5. this was really lovely. writing about kids/marriage for me is hands down the HARDEST (well, maybe team dynamics too). what you wrote out was true and honoring of the struggle. it really conveyed that sense of loss and gain that you get with each year–and the astonishment that things can get so much worse, and that they can get so much better. i am so enjoying your blog–and i dream about meeting you in Italy one day (i have my own story of almost getting stranded in Venice at night . . .)

    • Thanks for your words. Yes to all of it — the loss and the gain and the many-faceted astonishment. And I’m with you in finding writing about marriage the hardest… I’m not even going to tell you how long this post took me to write. 🙂 By the way, I’m counting on you visiting me in Italy one day. And on you telling me your Venice story. (Not necessarily in that order.)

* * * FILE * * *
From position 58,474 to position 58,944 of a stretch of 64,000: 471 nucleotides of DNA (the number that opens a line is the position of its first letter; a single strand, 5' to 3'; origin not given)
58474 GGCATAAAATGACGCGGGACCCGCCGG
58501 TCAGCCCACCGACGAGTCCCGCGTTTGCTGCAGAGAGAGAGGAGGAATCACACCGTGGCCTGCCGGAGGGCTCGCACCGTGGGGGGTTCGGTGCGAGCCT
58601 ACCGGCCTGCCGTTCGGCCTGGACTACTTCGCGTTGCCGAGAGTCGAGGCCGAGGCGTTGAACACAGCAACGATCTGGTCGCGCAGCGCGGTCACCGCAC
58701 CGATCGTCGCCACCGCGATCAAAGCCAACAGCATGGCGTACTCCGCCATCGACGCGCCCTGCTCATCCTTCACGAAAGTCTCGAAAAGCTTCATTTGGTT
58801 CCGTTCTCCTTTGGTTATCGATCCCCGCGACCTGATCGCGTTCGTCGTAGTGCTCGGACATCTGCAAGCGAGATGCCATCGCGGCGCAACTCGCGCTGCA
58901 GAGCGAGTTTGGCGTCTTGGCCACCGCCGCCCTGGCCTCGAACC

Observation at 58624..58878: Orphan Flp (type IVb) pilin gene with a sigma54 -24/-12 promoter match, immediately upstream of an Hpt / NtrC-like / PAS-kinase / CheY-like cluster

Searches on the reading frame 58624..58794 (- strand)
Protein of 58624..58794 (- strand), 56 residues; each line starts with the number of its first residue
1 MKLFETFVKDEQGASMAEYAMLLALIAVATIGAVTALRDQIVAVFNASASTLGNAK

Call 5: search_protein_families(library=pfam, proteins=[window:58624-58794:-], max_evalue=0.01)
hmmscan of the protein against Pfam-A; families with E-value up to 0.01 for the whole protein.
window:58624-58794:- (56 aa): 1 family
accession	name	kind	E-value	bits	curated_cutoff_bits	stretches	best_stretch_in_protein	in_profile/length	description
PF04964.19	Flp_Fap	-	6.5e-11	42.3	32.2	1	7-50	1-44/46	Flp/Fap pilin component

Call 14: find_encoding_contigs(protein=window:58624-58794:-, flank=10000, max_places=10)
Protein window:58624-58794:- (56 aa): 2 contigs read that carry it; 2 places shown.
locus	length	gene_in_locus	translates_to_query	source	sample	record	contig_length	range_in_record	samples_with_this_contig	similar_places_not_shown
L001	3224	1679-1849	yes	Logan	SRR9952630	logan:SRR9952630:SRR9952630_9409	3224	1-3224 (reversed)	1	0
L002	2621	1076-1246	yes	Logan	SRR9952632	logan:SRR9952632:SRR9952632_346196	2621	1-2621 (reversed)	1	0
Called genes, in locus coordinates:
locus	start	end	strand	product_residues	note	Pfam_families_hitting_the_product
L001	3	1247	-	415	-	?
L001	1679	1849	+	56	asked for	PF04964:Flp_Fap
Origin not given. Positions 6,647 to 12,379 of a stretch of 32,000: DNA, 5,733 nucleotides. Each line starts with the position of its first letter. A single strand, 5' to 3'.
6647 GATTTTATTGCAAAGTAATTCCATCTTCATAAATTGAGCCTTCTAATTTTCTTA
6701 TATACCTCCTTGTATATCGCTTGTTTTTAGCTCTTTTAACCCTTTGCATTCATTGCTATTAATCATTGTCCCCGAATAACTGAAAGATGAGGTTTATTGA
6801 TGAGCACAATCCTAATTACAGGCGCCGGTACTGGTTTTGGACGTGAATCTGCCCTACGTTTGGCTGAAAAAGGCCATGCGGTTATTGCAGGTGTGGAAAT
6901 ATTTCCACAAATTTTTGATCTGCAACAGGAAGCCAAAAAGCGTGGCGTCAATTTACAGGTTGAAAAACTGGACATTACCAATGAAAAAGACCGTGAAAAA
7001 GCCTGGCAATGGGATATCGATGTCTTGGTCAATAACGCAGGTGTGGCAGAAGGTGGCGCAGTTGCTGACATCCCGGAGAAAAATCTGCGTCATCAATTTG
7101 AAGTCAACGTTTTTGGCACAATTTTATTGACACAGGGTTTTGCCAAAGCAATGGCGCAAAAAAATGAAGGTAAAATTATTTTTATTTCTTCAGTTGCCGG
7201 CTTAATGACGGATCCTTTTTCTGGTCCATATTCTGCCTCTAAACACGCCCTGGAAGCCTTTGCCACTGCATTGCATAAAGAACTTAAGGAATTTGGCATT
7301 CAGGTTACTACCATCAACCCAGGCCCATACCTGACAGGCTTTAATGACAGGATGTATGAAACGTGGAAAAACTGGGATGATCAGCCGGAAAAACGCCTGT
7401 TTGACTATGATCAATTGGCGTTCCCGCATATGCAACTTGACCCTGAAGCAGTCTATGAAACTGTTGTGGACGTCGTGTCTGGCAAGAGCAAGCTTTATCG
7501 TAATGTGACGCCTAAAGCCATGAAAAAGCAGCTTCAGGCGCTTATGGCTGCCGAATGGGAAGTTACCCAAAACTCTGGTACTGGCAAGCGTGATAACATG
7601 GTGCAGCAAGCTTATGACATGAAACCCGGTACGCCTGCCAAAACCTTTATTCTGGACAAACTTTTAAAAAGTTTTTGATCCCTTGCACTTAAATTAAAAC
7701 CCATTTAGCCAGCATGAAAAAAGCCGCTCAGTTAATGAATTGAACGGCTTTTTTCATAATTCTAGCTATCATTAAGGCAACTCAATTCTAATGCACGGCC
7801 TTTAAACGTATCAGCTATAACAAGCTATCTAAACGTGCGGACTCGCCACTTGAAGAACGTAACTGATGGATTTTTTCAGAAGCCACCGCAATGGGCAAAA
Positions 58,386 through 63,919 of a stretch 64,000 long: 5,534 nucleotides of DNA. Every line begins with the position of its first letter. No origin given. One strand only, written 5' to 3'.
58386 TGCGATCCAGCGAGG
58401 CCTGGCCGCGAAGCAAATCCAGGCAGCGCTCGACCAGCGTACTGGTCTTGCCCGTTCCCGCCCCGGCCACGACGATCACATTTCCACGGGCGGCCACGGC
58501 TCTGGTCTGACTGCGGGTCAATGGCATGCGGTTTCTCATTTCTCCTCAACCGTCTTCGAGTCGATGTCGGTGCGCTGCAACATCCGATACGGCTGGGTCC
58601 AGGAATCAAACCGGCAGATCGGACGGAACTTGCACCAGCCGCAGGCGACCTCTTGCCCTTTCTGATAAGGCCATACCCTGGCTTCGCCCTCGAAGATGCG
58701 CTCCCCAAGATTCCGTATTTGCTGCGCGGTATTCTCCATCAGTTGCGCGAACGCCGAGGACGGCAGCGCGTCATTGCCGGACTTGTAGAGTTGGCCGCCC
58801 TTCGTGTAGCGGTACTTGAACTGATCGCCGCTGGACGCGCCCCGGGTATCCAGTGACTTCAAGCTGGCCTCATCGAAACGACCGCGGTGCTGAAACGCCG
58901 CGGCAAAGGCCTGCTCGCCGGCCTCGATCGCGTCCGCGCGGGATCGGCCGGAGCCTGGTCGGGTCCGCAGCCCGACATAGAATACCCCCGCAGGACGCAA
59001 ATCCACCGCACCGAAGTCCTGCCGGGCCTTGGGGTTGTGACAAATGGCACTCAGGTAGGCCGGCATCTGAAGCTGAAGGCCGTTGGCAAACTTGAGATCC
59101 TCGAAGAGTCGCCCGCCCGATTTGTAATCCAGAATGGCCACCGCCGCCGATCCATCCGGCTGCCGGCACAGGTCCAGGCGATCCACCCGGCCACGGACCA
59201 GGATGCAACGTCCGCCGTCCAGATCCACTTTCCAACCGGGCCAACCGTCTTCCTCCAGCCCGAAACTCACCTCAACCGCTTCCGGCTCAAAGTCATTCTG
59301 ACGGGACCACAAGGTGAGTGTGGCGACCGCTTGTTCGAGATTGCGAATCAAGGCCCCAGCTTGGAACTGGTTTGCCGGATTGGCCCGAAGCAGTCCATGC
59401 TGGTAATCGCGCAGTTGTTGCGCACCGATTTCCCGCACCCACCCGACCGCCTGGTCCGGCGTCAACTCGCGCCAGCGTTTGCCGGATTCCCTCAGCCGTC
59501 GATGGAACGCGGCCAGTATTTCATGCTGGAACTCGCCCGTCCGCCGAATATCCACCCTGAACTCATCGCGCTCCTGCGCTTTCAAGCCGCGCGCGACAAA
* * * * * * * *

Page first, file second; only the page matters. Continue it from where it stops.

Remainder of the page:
6. So so powerful, Bethany. Thank you for sharing your truth and providing that place where so many of us can meet on common ground. Beautiful writing!!!

    • Thank you, Claire! I love how you worded that, though it’s as much of a mystery to me as ever why common ground can feel like the scariest place to camp out. So glad I’m not here alone.

  7. It ain’t easy. Just sayin’. It’s HARD. And than, somedays it’s amazing and wonderful and fun. You gotta ride the roller coaster – no shortcuts. Congrats for not shortcutting.

    • No shortcuts, for dang sure. I might have been tempted more than once or twice to find an easier way, but I will take your congrats and treasure them. In some ways, marriage has often felt like something that we’re all (::waving collectively::) in together, and I’m glad to share it with you.

  8. O Bethany, thank you for your honest soul… it’s like you hold up a mirror and I have to look and see ME in it, whenever you write, whenever you write like THIS especially. You say the things I need to hear. It’s so hard, all this working at things that we think should be easy. Thank you.

    • Thank you so much, you. I remember times when you’ve blogged about your marriage as well, and it’s always been such a gift. We need each other’s stories, especially when navigating something (as you so aptly put it) “that we think should be easy.” Oh, and it’s not. It can be good though, and so much more so when we’re not alone in it. I know this goes without saying, but I’m glad you’re here. <3